Stop Selling Exercise – Do This Instead
In public health, exercise is behavioral gold. Getting people to exercise has enormous payoffs. It helps children manage hyperactivity, young adults cope with anxiety and depression, and older adults prevent falls.
And for all ages, exercise is a core behavior for preventing and managing obesity, which is a major risk factor for diabetes, heart disease, high blood pressure, stroke and some cancers – and a major driver of U.S. health care costs at an estimated $173 billion a year.
Here’s the problem: most people hate to exercise. Even, apparently, many of the 24% of American adults who actually get the amount of exercise health experts say we should.
One recent (take-it-with-a-grain-of-salt) survey from fitness giant Freeletics found that about 1 in 3 frequent exercisers would gladly hand wash all of their dishes for the rest of their life, spend a long weekend with their in-laws, or even reconnect with a high school bully if it meant they never had to work out again.
How to Get Employees to Exercise
Here are three lessons learned from a pilot wellness campaign we recently designed for a major multinational food manufacturer.
1. Stop educating. Start empathizing.
We were hired because obesity-driven metabolic syndrome among the workforce was blowing up the company’s self-insured health care costs. And we were hired with the assumption that our challenge was to find a way to educate employees into better health.
These hourly-wage workers lived in poor, rural areas of the U.S. and many were immigrants, representing more than 40 countries of origin. Quite a few spoke little English. Many had not graduated elementary school, let alone high school or college.
Yet every last one of the hundreds of workers we interviewed knew what they “should” be doing to be healthy. As a Vietnamese immigrant with an elementary-school education explained: To be healthy you need to walk. You need to eat vegetables. Everyone knows that.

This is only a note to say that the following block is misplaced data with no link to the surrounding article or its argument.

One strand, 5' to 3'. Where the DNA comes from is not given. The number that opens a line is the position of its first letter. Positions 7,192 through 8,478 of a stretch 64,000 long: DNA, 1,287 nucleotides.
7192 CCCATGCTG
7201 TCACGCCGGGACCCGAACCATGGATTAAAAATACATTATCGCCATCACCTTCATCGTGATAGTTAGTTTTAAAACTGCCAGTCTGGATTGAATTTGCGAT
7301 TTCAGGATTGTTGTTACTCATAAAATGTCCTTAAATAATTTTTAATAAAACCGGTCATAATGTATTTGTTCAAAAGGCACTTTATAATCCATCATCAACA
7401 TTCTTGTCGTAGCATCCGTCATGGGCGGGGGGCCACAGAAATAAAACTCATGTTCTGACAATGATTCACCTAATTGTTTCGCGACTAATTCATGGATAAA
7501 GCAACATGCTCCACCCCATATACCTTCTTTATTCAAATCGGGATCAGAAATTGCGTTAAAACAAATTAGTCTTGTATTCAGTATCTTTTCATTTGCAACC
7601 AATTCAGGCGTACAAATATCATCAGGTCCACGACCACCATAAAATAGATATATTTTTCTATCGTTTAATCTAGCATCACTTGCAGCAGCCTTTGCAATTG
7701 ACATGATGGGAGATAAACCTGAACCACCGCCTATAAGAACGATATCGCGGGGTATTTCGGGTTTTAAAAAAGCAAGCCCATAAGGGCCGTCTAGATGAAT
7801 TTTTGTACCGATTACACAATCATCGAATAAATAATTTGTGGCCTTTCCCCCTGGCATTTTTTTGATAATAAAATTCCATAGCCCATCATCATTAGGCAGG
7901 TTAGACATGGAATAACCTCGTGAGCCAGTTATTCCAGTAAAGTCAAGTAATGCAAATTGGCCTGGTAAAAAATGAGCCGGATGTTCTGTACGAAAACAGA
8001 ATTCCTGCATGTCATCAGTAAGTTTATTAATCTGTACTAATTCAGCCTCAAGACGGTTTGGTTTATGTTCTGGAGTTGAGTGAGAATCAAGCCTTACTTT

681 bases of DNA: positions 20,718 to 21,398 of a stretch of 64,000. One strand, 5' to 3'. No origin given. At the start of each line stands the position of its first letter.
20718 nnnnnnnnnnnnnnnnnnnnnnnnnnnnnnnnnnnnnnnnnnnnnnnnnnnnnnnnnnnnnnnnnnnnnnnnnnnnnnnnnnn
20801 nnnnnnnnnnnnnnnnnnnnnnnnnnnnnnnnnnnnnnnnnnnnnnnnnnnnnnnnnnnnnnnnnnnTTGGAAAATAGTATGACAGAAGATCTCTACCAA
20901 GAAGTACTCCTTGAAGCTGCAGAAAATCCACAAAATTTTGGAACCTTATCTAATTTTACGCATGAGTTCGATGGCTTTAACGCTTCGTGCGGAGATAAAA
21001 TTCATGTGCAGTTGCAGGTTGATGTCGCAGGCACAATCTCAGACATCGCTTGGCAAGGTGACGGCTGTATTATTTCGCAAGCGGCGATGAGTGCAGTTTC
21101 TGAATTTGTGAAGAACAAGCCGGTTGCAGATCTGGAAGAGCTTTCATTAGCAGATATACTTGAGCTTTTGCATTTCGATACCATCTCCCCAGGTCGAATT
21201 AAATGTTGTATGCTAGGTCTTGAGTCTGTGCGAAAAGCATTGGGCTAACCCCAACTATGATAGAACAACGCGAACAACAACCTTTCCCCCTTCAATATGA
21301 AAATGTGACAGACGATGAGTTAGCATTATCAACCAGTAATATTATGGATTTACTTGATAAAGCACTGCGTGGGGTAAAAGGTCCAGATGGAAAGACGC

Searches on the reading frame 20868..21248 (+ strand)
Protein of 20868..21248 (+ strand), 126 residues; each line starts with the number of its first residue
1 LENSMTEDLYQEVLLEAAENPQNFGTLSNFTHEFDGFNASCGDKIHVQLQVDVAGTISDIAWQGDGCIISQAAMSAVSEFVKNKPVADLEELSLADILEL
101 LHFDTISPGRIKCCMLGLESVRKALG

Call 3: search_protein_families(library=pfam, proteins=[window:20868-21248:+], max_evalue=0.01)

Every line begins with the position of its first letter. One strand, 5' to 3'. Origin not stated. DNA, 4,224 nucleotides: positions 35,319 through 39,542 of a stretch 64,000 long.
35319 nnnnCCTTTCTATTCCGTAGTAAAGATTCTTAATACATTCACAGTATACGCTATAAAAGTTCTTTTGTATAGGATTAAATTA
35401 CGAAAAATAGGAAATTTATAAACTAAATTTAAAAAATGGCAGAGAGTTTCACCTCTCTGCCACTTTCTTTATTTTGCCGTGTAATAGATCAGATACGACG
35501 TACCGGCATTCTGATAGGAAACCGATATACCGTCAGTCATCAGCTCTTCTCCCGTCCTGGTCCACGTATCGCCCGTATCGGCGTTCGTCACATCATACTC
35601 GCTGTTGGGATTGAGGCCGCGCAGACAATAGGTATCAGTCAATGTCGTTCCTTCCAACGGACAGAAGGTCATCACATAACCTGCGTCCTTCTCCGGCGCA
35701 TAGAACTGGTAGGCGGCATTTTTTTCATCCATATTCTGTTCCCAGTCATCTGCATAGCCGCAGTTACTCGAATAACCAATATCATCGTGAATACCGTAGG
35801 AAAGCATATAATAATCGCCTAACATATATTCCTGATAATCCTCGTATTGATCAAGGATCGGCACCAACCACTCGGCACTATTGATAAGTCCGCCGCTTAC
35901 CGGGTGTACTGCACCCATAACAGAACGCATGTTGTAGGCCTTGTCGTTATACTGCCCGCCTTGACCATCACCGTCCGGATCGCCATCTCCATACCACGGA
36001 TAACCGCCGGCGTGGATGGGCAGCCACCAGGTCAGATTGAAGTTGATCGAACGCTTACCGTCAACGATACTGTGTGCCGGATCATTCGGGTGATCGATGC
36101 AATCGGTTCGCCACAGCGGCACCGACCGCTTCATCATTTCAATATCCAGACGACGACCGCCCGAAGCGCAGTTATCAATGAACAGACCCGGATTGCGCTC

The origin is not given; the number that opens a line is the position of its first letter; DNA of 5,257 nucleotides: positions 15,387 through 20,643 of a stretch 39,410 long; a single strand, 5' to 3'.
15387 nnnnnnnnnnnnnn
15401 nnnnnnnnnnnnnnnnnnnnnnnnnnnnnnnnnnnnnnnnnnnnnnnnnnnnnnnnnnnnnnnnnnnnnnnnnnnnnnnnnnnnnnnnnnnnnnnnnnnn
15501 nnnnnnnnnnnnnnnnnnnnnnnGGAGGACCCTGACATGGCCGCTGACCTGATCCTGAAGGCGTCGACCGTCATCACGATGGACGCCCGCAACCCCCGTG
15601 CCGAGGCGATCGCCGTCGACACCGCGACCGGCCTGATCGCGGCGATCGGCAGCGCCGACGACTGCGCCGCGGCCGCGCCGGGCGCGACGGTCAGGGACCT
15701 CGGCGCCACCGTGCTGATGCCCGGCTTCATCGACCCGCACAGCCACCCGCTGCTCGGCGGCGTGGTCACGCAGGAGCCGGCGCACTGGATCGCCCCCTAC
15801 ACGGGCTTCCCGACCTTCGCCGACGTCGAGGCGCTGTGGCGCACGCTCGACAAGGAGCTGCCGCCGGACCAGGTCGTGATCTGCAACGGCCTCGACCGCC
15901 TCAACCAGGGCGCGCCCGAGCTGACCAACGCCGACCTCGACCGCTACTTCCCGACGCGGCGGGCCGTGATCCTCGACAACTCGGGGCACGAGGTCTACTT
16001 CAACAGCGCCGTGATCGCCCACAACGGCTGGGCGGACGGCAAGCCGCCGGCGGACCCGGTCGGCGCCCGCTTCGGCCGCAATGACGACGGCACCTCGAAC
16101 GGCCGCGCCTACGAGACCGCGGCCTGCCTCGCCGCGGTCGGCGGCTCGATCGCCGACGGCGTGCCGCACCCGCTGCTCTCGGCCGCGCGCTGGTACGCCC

So why weren’t they exercising – including this woman, who had stopped when she started caring for her sick mom? Mostly because they were exhausted and stressed. They worked 10- and 12-hour shifts, with mandatory and unpredictable overtime. During the height of the pandemic, many had been working six-day weeks for more than a year. Production quotas were relentless. Line supervisors could be mean. And many did shift work, sleeping at odd hours and waking up early to take care of kids or grandkids.
They were tired of feeling tired and stressed. And that was our “in.” Because guess what can give you a quick mood and energy boost and help you sleep better at night?
Moving just a little bit more.
2. Stop talking about long-term health. Start with immediate benefits.
The workers knew the importance of exercise. And many were living with the consequences of overweight, including 30-somethings with Type 2 diabetes and heart disease who knew their health conditions were related to their lifestyle.
But our target audience was already sacrificing so much to achieve the American dream that there was no way we could pile on and ask for more.
Besides, we know from behavioral science that messaging focused on long-term health benefits usually doesn’t motivate behavior change. Study after study has shown that present bias leads us to value smaller rewards now more than bigger rewards in the future.